Pensions auto-enrolment could almost double the private pension income of people starting work today, according to research published by the Department for Work and Pensions yesterday.
The Workplace pension reforms: baseline evaluation report concluded that, with auto-enrolment, median private pension income could rise to between £153 and £195 a week by 2070. Without employees being automatically signed up to a pension scheme by their employer it would only reach between £86 and £106.
Pensions minister Steve Webb said: 'This October we will introduce the most important changes in pensions for a century to help people save and avert a pensions crisis in the future.
'We are living longer, yet 11 million of us are not saving enough for retirement. Automatic enrolment will reverse this trend as millions will have a workplace pension and could double their private pension income, on top of a reformed state pension.'
The research also found that private sector pension participation fell from 7.9 million (55% of the workforce) in 2003 to 5.8 million (42%) in 2011. Low earners, individuals working for small and micro employers and those aged 22 to 29 showed particularly steep declines in pension participation.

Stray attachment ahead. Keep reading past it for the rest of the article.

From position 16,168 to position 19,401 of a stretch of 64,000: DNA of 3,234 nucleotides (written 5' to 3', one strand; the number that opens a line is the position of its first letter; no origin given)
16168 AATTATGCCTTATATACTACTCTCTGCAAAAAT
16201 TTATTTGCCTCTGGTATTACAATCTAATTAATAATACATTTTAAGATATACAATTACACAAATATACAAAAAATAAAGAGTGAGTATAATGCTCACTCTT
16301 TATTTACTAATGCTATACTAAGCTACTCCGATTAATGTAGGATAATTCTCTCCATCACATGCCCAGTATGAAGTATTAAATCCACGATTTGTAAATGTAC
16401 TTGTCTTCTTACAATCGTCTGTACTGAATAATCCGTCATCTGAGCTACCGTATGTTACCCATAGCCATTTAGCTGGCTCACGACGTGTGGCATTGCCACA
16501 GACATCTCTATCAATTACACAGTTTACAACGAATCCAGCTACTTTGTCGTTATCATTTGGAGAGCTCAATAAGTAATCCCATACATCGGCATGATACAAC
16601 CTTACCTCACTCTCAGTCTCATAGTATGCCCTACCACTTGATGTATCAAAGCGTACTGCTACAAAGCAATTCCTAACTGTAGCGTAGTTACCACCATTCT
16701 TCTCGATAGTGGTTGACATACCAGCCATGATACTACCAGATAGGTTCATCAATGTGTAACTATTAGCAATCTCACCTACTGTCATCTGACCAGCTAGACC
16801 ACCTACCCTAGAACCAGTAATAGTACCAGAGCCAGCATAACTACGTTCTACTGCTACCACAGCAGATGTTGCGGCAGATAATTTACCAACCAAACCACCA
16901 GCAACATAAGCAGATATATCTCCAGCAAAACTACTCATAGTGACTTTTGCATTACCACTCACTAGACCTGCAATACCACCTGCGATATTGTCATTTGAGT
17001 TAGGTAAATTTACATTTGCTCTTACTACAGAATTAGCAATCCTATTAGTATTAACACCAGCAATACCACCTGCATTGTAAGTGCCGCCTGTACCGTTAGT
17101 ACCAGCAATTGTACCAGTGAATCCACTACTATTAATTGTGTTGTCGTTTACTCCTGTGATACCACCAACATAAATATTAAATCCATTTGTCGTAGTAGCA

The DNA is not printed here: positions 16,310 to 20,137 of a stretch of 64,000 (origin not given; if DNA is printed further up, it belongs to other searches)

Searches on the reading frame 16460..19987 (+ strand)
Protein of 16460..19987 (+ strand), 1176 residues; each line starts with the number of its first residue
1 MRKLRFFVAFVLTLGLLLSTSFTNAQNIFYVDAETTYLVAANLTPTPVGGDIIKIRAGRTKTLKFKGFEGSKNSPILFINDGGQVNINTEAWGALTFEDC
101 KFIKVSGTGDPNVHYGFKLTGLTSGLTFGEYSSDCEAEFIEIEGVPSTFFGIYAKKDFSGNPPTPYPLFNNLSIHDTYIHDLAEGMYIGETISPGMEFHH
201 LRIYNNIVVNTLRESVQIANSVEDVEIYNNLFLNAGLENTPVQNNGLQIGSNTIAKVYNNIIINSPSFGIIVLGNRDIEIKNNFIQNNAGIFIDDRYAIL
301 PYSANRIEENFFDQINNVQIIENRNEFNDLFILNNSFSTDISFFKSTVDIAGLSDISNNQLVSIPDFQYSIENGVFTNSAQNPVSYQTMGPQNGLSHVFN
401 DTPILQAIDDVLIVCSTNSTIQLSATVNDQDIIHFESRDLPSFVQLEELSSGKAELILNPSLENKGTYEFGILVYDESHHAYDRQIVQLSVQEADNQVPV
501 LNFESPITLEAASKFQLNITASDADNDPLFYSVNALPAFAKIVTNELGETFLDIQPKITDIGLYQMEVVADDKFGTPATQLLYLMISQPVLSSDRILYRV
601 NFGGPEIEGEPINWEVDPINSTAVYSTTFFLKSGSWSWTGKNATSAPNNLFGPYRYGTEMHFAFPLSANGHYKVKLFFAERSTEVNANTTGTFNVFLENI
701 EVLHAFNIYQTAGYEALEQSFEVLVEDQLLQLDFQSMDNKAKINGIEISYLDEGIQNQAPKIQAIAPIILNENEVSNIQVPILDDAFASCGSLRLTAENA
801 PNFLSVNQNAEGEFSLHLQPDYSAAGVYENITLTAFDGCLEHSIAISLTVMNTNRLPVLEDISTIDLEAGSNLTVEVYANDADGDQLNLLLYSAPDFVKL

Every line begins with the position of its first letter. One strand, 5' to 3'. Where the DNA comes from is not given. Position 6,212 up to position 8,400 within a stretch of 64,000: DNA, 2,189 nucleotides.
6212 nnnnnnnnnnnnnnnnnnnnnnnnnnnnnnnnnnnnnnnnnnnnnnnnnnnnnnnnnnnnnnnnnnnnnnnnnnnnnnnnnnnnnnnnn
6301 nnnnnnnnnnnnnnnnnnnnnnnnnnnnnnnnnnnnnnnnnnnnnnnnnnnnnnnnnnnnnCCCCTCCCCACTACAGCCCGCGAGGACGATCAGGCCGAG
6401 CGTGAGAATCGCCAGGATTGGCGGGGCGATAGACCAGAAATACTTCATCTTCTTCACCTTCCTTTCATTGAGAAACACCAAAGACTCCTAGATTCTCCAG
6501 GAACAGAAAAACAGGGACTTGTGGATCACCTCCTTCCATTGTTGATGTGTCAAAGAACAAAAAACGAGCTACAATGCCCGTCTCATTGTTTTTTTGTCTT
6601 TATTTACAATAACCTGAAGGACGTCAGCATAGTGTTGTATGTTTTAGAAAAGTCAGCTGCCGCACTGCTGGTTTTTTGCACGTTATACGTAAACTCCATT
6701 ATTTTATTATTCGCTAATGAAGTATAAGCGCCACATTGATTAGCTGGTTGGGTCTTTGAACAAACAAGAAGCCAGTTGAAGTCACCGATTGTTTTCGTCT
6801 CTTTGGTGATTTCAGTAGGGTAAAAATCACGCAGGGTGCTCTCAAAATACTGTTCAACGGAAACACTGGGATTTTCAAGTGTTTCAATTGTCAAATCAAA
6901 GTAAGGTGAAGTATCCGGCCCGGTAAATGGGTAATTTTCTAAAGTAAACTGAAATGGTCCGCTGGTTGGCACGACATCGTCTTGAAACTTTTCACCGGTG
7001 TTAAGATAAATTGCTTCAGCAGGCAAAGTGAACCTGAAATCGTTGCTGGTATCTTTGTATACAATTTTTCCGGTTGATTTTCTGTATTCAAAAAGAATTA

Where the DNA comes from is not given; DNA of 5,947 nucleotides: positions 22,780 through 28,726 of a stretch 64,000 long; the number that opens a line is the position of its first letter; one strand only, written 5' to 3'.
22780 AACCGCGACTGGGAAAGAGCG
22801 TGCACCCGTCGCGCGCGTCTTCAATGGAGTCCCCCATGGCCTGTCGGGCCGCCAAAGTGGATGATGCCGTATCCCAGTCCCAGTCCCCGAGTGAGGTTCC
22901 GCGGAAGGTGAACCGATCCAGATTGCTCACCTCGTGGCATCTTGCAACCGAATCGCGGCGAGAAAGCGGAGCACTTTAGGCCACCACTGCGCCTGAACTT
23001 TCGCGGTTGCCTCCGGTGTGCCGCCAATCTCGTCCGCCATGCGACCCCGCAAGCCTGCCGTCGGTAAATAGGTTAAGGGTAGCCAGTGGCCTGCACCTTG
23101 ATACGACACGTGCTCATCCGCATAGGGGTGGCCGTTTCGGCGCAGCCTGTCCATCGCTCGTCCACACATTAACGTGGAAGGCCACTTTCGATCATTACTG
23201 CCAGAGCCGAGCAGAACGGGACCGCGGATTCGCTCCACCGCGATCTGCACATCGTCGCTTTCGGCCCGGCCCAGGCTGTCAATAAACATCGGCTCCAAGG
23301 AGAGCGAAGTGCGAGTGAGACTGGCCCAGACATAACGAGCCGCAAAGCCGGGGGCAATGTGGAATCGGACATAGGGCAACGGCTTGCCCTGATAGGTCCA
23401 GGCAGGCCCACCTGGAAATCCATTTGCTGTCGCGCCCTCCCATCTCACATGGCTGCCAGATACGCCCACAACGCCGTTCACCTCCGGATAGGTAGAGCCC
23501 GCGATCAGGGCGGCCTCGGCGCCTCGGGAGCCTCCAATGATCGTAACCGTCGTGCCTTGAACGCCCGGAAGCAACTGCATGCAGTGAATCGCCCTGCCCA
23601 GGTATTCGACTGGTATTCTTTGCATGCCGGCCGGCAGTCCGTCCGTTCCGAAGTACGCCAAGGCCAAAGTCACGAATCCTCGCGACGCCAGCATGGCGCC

Nearly three-quarters of large employers included in the research support auto-enrolment, while over 90% of employers who currently make contributions of 3% or more to employee pension pots would not reduce contribution levels for existing members as a result of an increase in contribution costs.
Among employees, the research found that 65% of individuals were expected to remain saving in a workplace pension when they were auto-enrolled. Among those who were undecided or could possibly opt out, less than one in ten (9%) said they would definitely opt out.
The DWP plans to update its research every year to track the impact of auto-enrolment.